MAGICIAN: THE ASTONISHING LIFE AND WORK OF
Review by Michael Jacobson
Director: Chuck Workman
Audio: DTS HD 5.1
Video: Anamorphic Widescreen 1.75:1
Studio: Cohen Film Collection
Features: Interview with Annette Insdorf, Trailer
Length: 94 Minutes
Release Date: May 26, 2015
“I always liked Hollywood very much. It just wasn’t reciprocated.”
Having review a number of Orson Welles’ films over the years at DMC, as well as films about him or featuring him as a player, it was nice to sit down to a documentary like Magician and see a humorous, fact-filled, and somewhat sad tribute to the man and his indelible work.
It wasn’t really because I learned anything new about Welles; I had taken it upon myself to study the cinematic master’s life and art as a student. He is definitely perfect subject matter for a documentary. Really, I think any director’s dream would be to pay tribute to the man who enriched the vocabulary of film so much that we are still feeling the effects in the new millennium. Director Chuck Workman does just that with his offering.
It occurs to me that in my writings about Welles, I don’t think I’ve ever talked about my first impression of him. As a child growing up in the 70s, I knew nothing of Citizen Kane, The Magnificent Ambersons, Touch of Evil or anything else the man had created. I sadly only knew him from his wine commercials and cameo appearances, usually where he kidded his own image. Who could ever forget him preparing the standard “rich and famous” contract for Kermit the Frog and friends in The Muppet Movie?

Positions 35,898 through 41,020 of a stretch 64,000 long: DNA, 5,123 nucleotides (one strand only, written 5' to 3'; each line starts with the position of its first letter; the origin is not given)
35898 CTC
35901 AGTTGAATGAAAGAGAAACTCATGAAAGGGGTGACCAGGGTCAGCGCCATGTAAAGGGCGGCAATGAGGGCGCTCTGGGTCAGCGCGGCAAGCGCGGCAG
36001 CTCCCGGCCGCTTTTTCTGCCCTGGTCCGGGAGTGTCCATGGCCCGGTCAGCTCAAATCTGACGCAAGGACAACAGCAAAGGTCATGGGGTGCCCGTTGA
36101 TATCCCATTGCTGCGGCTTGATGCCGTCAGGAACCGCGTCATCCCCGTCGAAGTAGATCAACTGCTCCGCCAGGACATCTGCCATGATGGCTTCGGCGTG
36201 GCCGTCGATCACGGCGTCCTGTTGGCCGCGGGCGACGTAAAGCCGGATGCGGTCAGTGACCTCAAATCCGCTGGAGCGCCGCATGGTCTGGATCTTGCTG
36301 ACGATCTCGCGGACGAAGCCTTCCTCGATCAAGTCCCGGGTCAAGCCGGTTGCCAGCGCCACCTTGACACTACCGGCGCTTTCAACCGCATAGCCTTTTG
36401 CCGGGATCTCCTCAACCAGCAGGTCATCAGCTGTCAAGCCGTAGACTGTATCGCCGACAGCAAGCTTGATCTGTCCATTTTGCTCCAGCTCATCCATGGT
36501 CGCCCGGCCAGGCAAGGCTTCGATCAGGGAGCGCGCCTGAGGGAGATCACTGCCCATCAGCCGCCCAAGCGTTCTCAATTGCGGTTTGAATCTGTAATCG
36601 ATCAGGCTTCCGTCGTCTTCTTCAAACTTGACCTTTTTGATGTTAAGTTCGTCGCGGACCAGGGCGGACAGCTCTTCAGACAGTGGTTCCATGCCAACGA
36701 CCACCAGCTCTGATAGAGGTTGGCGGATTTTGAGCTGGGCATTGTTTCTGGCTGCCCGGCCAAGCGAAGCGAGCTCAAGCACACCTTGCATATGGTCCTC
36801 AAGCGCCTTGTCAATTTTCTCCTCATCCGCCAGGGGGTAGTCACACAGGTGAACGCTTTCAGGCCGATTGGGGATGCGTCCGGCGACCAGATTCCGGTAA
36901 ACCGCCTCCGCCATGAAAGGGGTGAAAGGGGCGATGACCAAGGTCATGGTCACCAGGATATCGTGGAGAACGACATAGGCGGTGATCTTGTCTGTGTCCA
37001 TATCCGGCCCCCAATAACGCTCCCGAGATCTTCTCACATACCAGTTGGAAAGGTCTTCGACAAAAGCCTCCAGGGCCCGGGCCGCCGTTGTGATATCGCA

It was really only after his passing that I began to hear what a legendary force he was in the art form of cinema, and how immeasurable his contributions actually were. How did he go from a boy genius, who made arguably the greatest (certainly most influential) motion picture of all time to a celebrity anomaly?
The sad truth is, the studios turned their backs on him, making it harder and harder for him to finance his picture or to do the work the way he wanted. They touted his genius openly, but behind the scenes couldn’t wait to re-cut and commercialize his work, possibly leaving some of cinema’s greatest footage lost forever.
Magician focuses on the three main chapters of Welles’ life, from rise to acclaim, to cinematic nomad, to eventually…how shall I put this nicely?...a figure for whom it seemed the world was waiting for him to die just so they could finally honor his legacy.
It’s a shame and nearly a crime that he died leaving so much unfinished work, doing parts like the Muppet cameo just to try and keep his own cameras rolling. His dream project of Don Quixote was left in piecemeal shambles. Even Chimes at Midnight, the film some call his true greatest work, eclipsing even Kane, can’t be owned because of a legal dispute, and is hard to view.
Yet through what must have been tremendous sadness, Welles remained a charming and even funny character, willing to deflate his own image, and willing to open up and talk with humor and candor about all aspects of his great rise and fall. It’s those images of Welles that make Magician an entertaining, if not entirely enlightening, production.
This is a nice high definition offering from the Cohen Film Collection…most of the modern footage is in widescreen, with plenty of vintage footage in full frame, but it’s the modern interviews with stars and collaborators that show what the Blu-ray is most capable of. Nicely done!
There is not much demand on the HD mix; most of the footage is dialogue, but a few punctuations from classic scores like Citizen Kane and The Third Man make it a pleasant listen.
There is a nice interview with critic and author Annette Insdorf, and the original trailer.
Magician tells the long, strange, inspiring, sad and funny tale of one of the true legends of film, Orson Welles. I didn’t personally learn anything new here, but spending 90 minutes in the company of a true genius and self-proclaimed charlatan is always enjoyable.